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Distorted Greeting

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Have you noticed that in Nigeria we see greeting as an obligation that the young ones owe the older ones? This is so, given our traditional and cultural standards, where our native greetings is designed in such a way that only the younger ones greet the elders or older ones. This, I see nothing bad in, given the nature of the greetings. But when it has to do with borrowing the English man's greeting, I think it's only proper that we adopt the greeting in its entirety, bearing in mind that the English man's greeting, for example, “good morning” is a greeting that conveys a wish in it. Telling someone good morning is, matter of fact, a wish for a good morning. That you say good morning doesn't mean the morning is good but that you wish the morning to be good.

Now, if we agree with the English man's greeting as ideal, isn't it amazing and laughable when we borrow this form of greeting and transform it to ours. This can be seen clearly when you observe the way we greet the English man's greeting of GOOD MORNING. When you greet majority of our older ones good morning, especially those with inordinate pride, the response you get is “how are you?”. Now, there's absolutely nothing wrong with asking to know how one is doing. However, it is not a question of wanting to know how the one that greeted you is doing but a show of superiority. What's bad if you respond with the same wish of a good morning and after that you inquire to know how the fellow is doing? And also, what would happen to the older one if he or she is the first to greet the younger one?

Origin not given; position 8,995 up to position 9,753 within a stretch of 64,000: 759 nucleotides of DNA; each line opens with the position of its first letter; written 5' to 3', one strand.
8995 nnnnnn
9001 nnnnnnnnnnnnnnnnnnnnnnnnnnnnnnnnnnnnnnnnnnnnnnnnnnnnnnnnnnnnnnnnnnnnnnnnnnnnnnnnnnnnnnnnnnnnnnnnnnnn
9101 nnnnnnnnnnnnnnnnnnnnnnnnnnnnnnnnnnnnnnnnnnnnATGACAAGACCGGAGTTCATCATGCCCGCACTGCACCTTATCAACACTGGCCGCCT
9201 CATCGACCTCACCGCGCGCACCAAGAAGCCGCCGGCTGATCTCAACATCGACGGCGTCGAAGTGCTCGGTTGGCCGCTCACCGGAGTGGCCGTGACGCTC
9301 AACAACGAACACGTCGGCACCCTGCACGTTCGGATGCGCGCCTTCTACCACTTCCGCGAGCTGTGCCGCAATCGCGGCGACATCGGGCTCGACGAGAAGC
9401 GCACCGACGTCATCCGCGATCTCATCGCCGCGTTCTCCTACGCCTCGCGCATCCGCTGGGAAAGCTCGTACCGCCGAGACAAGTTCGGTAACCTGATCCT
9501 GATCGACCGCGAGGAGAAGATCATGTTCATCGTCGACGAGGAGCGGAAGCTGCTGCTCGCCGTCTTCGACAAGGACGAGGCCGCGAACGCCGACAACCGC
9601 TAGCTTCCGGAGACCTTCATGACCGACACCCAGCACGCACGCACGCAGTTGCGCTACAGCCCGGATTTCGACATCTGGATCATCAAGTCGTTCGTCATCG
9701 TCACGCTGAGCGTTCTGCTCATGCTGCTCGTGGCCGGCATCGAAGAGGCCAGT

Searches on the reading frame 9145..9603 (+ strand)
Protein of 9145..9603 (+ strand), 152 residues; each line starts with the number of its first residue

I hereby submit that there's serious psychological issues with our thinking ability. The earlier we change the way we think, the better for us. A people cannot effectively progress with such outdated mentality.

It is indeed underwhelming to see the way we greet and the value we place on it. I rest my case and hope it stays so rested.

Thank you!

Disclaimer: "The views/contents expressed in this article are the sole responsibility of John Miles Wanogho and do not necessarily reflect those of The Nigerian Voice. The Nigerian Voice will not be responsible or liable for any inaccurate or incorrect statements contained in this article."

Articles by John Miles Wanogho